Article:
Around the start of this term, I came home one day to find a newspaper on my doorstep that I had never heard of before. The main headline jumped out at me, “DON’T STAY HOME!”, and another saying, “PFIZER CRIMES EXPOSED”. This paper claimed to be giving “the uncensored truth”. I was intrigued. I hadn’t seen these types of headlines outside of fringe conspiracy groups’ videos for at least a year. During Covid, as we all know, you couldn’t avoid some relative, friend, or online personality rattling off far-right conspiracy theories about the lockdowns or other plots by the satanic global elite, but I thought that all the vaccine outrage seemed to be dwindling by now. I continued leafing through. The paper was like an iceberg, with articles on relatively mainstream conspiracy theories and unhinged opinion pieces at the beginning being just the tip. The centrefold was dedicated to low-quality memes and lazy newspaper comics making fun of people believing in climate change. Still pretty standard fare. When I finally came to the end of the issue, there was an article advocating for the validity of a certain publication from the early twentieth century that is considered widely to be the textbook of antisemitic conspiracy theory. In fact, it was literally a textbook in many schools across Nazi Germany.
In all honesty, I initially found this unannounced gift at my doorstep quite funny. Here was a laundry list of all the most unfounded, often contradictory, theories that people have been propagating online, compiled and packaged for an Irish audience. Utterly absurd. I think that part of my amusement came from the sentiment that we in Ireland, broadly speaking, have enough sense to discount and ridicule this sort of thing. As a nation, we have moved very far forward in terms of social development in a comparatively short amount of time, and generally pride ourselves on being very open to the rest of Europe and the wider world. Ireland had seemingly bucked the trend that most other rich democratic countries have encountered in the 2010s; the rise of far-right ideology from fringe groups to politically significant parties. But on second thought, I’m not certain that this will continue to be the case.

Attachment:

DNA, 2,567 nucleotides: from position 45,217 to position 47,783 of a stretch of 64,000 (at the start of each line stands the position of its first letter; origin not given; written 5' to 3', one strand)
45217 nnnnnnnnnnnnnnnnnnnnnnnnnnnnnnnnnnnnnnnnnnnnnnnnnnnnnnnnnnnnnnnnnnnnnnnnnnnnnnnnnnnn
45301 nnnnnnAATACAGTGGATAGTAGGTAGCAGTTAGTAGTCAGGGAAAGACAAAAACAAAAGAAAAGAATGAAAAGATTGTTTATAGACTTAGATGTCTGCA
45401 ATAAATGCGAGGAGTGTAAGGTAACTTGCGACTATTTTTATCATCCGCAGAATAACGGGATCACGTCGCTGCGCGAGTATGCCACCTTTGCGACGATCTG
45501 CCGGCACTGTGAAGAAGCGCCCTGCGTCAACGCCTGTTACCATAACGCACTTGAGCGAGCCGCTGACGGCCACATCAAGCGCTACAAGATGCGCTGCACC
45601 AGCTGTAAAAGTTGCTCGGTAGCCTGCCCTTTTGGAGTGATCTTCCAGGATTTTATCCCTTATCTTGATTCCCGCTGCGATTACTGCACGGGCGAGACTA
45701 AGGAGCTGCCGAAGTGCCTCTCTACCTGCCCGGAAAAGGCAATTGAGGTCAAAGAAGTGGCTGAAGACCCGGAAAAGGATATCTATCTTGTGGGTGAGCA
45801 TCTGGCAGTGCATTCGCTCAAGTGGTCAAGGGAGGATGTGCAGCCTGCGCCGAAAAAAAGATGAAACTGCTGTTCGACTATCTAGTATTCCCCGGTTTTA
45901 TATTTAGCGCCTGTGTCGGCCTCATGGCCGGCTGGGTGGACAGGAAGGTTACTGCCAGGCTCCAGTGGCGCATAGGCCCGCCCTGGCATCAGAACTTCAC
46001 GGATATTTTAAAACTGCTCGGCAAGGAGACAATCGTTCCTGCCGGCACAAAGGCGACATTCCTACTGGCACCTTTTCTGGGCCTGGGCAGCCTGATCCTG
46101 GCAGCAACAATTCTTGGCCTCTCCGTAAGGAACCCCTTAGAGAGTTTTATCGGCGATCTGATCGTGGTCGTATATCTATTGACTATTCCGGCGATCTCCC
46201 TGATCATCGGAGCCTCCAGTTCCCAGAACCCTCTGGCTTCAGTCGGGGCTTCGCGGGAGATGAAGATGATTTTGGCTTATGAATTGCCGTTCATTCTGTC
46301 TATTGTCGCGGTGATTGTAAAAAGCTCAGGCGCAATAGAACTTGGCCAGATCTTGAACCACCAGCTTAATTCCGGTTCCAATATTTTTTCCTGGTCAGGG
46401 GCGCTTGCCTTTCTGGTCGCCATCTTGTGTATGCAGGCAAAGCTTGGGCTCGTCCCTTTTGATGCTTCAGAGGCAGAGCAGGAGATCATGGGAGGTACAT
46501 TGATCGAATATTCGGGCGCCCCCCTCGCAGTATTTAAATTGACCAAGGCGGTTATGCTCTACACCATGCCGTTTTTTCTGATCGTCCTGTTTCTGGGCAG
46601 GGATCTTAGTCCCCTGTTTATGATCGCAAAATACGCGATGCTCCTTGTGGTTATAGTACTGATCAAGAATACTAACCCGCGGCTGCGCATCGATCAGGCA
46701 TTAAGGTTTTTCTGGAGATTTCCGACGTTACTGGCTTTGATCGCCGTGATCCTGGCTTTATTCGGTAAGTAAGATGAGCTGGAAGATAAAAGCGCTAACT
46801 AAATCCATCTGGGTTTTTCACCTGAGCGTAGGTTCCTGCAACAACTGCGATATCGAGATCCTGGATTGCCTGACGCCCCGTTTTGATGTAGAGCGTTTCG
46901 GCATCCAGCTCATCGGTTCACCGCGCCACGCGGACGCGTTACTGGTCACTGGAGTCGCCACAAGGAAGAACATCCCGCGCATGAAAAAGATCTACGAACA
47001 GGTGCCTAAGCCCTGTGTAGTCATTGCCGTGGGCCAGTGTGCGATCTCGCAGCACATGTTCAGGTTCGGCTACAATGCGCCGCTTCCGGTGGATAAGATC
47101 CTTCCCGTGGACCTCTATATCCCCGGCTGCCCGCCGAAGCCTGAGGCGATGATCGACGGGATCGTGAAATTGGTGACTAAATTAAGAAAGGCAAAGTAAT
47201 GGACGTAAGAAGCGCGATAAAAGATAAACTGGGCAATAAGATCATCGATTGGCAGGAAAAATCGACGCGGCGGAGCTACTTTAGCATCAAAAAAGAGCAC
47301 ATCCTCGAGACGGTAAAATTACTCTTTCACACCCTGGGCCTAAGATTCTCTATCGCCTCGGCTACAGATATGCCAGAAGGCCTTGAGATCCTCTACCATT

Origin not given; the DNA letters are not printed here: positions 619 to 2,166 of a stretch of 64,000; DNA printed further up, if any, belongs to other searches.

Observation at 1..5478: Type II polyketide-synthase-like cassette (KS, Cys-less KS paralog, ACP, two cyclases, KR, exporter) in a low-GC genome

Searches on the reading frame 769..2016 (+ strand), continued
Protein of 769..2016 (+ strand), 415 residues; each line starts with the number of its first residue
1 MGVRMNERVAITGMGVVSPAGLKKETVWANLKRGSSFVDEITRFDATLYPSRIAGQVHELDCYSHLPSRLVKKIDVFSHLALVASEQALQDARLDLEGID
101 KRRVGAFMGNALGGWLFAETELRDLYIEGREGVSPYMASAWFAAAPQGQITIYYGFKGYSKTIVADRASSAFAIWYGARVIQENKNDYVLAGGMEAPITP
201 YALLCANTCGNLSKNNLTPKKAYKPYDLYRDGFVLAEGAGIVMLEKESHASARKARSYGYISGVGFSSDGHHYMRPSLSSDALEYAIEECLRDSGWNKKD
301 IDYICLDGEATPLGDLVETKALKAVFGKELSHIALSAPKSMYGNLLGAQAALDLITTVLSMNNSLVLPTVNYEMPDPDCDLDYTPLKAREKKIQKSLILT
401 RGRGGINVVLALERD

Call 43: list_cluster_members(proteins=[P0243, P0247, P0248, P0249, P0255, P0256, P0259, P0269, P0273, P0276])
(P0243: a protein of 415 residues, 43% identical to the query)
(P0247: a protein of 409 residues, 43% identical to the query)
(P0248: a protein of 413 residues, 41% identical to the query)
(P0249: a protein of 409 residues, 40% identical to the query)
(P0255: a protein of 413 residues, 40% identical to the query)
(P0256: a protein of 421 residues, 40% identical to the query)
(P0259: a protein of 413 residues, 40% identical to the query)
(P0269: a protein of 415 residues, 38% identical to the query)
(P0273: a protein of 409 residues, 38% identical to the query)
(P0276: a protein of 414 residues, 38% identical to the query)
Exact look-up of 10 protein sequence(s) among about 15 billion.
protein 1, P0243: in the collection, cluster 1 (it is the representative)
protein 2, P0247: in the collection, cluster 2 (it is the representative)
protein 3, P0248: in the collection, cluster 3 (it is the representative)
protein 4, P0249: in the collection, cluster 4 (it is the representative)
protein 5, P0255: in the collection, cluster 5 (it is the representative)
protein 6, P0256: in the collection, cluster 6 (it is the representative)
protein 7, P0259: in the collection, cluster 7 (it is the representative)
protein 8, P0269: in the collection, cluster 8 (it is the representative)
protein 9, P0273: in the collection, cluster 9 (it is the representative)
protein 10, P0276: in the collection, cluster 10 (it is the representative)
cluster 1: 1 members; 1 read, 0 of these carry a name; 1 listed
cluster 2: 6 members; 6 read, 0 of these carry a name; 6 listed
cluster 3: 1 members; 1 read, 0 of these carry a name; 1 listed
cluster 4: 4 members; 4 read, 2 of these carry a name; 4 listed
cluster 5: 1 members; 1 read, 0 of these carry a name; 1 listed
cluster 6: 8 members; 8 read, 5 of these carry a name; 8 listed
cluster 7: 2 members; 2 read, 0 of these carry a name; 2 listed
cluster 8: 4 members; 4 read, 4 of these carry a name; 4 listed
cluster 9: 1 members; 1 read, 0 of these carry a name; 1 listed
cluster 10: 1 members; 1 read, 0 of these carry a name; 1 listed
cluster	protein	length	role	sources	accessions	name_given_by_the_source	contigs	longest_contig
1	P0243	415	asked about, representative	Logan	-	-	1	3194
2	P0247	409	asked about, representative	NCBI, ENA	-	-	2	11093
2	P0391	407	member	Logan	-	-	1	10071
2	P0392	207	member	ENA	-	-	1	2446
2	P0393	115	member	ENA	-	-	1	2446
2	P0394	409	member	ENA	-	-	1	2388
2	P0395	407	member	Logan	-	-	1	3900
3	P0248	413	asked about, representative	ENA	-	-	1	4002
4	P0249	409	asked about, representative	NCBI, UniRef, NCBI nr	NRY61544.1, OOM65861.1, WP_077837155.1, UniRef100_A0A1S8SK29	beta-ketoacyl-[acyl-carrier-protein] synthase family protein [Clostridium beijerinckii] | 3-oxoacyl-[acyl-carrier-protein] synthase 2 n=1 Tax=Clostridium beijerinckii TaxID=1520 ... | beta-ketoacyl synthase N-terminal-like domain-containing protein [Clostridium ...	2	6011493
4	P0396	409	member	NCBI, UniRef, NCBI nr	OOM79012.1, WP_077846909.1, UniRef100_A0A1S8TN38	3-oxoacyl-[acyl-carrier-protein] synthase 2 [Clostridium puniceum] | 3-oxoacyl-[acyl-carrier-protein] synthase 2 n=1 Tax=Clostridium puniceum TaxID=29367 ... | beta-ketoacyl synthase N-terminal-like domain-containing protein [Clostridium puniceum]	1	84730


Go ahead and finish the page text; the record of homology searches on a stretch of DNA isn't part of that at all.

The war in Ukraine and the ensuing refugee crisis have exacerbated the already apparent problems that the Irish state has had in providing adequate accommodation for migrants, as well as putting strain on the hospitality sector and throwing fuel onto the fire of discourse on the housing crisis. Just like UKIP in the UK, Fidesz in Hungary or PiS in Poland, activists of the extreme-right minority in Ireland are seeking to use the refugee crisis as a flashpoint for the spread of their disgusting ideology of hatred against anyone or anything that they consider to be foreign. Minor extremist groups such as Hermann Kelly’s Irish Freedom Party have been instrumental in organising and drumming up support for protests against the housing of refugees in locations all around the country, using fear-mongering slogans like “Keep Ireland safe” to demonise people who have come into the country to escape from war. The hashtag #Irelandisfull is particularly insidious. It plays upon the population’s pre-existing fears around the shortage of housing for residents across the country, particularly in major cities, and is aimed at radicalising those in the country who already feel disenfranchised by government policy.